Second-generation biofuels will be derived from lignocellulosic biomass using biological catalysis to use the carbon in plant cell wall polysaccharides for ethanol or other biofuels. However, this scenario is both carbon- and energy-inefficient. The major components of biomass are cellulose, hemicellulose and lignin. Biological conversion routes utilize only the polysaccharide moiety of the wall, and the presence of lignin interferes with the access of hydrolytic enzymes to the polysaccharides. Living micro-organisms, required to ferment released sugars to biofuels, utilize some sugars in their own growth and co-produce carbon dioxide. In contrast, chemical catalysis has the potential to transform biomass components directly to alkanes, aromatics, and other useful molecules with improved efficiencies. The Center for Direct Catalytic Conversion of Biomass to Biofuels (C3Bio) is a DOE-funded Energy Frontier Research Center, comprising an interdisciplinary team of plant biologists, chemists and chemical engineers. We are developing catalytic processes to enable the extraction, fractionation, and depolymerization of cellulose and hemicellulose coupled to catalytic transformation of hexoses and pentoses into hydrocarbons. Additional catalysts may cleave the ether bonds of lignin to release useful aromatic co-products or that may oxidize lignols to quinones. In a parallel approach, fast-hydropyrolysis is a relatively simple and scalable thermal conversion process. Our understanding of biomass-catalyst interactions require novel imaging and analysis platforms, such as mass spectrometry to analyze potentially complex mixtures of reaction products and transmission electron tomography to image the effects of applying catalysts to biomass and to provide data for computational modeling. By integrating biology, chemistry and chemical engineering, our data indicate how we might modify cell wall composition, or incorporate Trojan horse catalysts, to tailor biomass for physical and chemical conversion processes. We envision a road forward for directed construction and selective deconstruction of plant biomass feedstock.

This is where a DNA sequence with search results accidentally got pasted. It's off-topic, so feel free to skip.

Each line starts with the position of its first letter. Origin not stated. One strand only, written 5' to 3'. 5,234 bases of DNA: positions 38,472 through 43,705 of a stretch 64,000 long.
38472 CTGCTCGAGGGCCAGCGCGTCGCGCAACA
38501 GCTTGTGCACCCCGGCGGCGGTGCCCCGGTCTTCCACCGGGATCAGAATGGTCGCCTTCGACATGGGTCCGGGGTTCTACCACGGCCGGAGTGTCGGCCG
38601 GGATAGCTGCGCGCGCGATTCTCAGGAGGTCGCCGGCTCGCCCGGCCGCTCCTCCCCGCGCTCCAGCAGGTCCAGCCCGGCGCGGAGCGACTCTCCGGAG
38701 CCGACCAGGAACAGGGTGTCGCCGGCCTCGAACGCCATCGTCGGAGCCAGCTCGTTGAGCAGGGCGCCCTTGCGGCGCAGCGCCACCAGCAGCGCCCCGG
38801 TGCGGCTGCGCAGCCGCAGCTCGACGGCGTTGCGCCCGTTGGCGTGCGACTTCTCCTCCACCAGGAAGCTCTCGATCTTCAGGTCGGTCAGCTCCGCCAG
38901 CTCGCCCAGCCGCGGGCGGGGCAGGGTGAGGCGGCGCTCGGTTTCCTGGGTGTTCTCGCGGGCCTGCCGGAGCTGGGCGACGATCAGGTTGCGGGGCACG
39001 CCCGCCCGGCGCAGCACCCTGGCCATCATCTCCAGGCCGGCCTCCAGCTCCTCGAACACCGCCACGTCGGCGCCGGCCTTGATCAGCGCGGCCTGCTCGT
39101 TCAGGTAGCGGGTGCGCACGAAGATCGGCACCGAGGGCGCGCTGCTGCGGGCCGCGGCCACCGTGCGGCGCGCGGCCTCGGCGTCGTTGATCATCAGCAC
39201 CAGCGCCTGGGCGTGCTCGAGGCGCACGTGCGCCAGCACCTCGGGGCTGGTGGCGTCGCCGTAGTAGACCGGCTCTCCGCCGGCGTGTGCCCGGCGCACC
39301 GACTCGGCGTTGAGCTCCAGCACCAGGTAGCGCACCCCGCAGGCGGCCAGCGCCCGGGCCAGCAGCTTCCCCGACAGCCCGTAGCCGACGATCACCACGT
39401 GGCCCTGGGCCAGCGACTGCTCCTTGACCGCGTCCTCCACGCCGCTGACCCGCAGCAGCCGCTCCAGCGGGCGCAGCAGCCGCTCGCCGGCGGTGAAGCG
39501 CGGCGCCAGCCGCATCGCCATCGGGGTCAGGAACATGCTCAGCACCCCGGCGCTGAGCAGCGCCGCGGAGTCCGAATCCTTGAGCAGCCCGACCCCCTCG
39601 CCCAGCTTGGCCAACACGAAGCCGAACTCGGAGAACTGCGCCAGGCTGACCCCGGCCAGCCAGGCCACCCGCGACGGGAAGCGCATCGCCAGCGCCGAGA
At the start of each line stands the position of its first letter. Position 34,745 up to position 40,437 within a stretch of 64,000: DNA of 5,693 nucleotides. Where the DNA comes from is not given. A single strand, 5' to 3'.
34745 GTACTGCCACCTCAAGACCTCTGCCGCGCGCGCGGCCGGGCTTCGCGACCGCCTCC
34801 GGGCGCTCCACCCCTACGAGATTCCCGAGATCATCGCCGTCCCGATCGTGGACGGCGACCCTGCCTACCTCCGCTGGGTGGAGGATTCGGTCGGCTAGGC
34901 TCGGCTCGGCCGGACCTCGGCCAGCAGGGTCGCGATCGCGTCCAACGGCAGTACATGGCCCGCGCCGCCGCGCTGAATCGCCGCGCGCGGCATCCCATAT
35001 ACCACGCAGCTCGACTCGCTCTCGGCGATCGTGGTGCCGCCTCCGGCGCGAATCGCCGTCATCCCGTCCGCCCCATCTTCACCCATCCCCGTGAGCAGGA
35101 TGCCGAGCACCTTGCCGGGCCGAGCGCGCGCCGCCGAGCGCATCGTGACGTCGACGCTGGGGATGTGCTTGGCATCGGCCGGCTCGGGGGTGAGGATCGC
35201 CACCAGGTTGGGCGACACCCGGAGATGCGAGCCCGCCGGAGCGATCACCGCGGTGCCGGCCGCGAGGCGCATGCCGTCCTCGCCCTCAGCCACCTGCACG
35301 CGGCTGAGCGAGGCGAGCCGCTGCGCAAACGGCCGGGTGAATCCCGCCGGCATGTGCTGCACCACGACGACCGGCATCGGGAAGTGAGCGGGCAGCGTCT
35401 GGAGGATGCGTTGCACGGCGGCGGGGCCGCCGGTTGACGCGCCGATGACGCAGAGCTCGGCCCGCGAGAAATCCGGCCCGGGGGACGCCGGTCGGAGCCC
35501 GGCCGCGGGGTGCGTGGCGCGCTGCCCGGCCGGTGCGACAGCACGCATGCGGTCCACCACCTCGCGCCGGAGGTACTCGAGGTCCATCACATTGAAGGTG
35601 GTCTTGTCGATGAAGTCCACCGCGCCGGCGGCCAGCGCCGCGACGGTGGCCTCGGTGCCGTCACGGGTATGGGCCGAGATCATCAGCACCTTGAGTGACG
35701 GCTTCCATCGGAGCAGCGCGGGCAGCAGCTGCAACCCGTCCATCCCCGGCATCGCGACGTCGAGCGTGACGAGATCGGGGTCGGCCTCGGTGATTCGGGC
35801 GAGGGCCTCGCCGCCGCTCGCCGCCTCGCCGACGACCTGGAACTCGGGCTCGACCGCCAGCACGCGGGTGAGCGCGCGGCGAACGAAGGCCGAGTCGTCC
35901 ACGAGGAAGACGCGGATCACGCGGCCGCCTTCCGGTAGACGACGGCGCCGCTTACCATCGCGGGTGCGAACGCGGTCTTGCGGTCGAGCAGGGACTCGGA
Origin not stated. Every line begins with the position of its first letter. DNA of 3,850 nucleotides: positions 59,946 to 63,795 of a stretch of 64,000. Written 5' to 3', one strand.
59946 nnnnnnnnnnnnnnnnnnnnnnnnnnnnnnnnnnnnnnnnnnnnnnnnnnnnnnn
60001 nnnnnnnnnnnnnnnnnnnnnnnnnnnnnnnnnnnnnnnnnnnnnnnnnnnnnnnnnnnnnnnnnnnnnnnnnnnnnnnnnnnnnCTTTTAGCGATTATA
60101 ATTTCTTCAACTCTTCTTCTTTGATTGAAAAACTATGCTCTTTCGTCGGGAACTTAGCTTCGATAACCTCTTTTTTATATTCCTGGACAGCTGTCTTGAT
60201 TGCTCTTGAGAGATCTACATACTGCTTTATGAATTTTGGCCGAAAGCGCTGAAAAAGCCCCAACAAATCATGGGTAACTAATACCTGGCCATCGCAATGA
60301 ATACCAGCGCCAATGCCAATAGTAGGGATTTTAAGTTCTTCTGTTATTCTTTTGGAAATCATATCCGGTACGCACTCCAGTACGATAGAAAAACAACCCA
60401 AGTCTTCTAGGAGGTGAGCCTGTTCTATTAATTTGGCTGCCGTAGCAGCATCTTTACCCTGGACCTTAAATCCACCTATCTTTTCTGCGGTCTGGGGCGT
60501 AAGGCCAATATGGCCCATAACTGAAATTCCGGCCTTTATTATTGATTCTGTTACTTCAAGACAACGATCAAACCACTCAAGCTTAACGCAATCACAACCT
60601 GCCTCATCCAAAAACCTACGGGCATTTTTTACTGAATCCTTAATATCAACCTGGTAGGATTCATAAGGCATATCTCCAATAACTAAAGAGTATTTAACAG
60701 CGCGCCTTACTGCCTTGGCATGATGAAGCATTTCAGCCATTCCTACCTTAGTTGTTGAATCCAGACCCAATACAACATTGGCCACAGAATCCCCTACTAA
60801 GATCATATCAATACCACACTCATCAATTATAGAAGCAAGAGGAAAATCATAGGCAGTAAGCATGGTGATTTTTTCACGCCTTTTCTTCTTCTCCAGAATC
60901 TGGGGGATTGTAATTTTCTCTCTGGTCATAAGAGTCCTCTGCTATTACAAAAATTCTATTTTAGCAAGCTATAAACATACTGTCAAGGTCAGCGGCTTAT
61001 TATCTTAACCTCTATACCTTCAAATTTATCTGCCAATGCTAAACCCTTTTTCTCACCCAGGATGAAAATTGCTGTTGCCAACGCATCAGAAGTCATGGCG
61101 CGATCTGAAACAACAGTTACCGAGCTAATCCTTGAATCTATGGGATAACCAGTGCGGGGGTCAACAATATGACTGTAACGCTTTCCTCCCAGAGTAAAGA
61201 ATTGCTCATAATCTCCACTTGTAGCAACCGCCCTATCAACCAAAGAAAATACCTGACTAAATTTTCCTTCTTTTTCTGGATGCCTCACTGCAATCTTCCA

Maureen McCann is the Director of Purdue’s Energy Center, part of the Global Sustainability Initiative in Discovery Park. She obtained her undergraduate degree in Natural Sciences from the University of Cambridge, UK, in 1987, and then a PhD in Botany at the John Innes Centre, Norwich UK, a government-funded research institute for plant and microbial sciences. She stayed at the John Innes Centre for a post-doctoral, partly funded by Unilever, and then as a project leader with her own group from 1995, funded by The Royal Society. In January 2003, she moved to Purdue University as an Associate Professor, and she is currently a Professor in the Department of Biological Sciences.
The goal of her research is to understand how the molecular machinery of the plant cell wall contributes to cell growth and specialization, and thus to the final stature and form of plants. Plant cell walls are the source of lignocellulosic biomass, an untapped and sustainable resource for biofuels production with the potential to reduce oil dependence, improve national security, and boost rural economies. She is also the Director of the Center for Direct Catalytic Conversion of Biomass to Biofuels (C3Bio), an interdisciplinary team of biologists, chemists and chemical engineers in an Energy Frontier Research Center funded by the US Department of Energy’s Office of Science.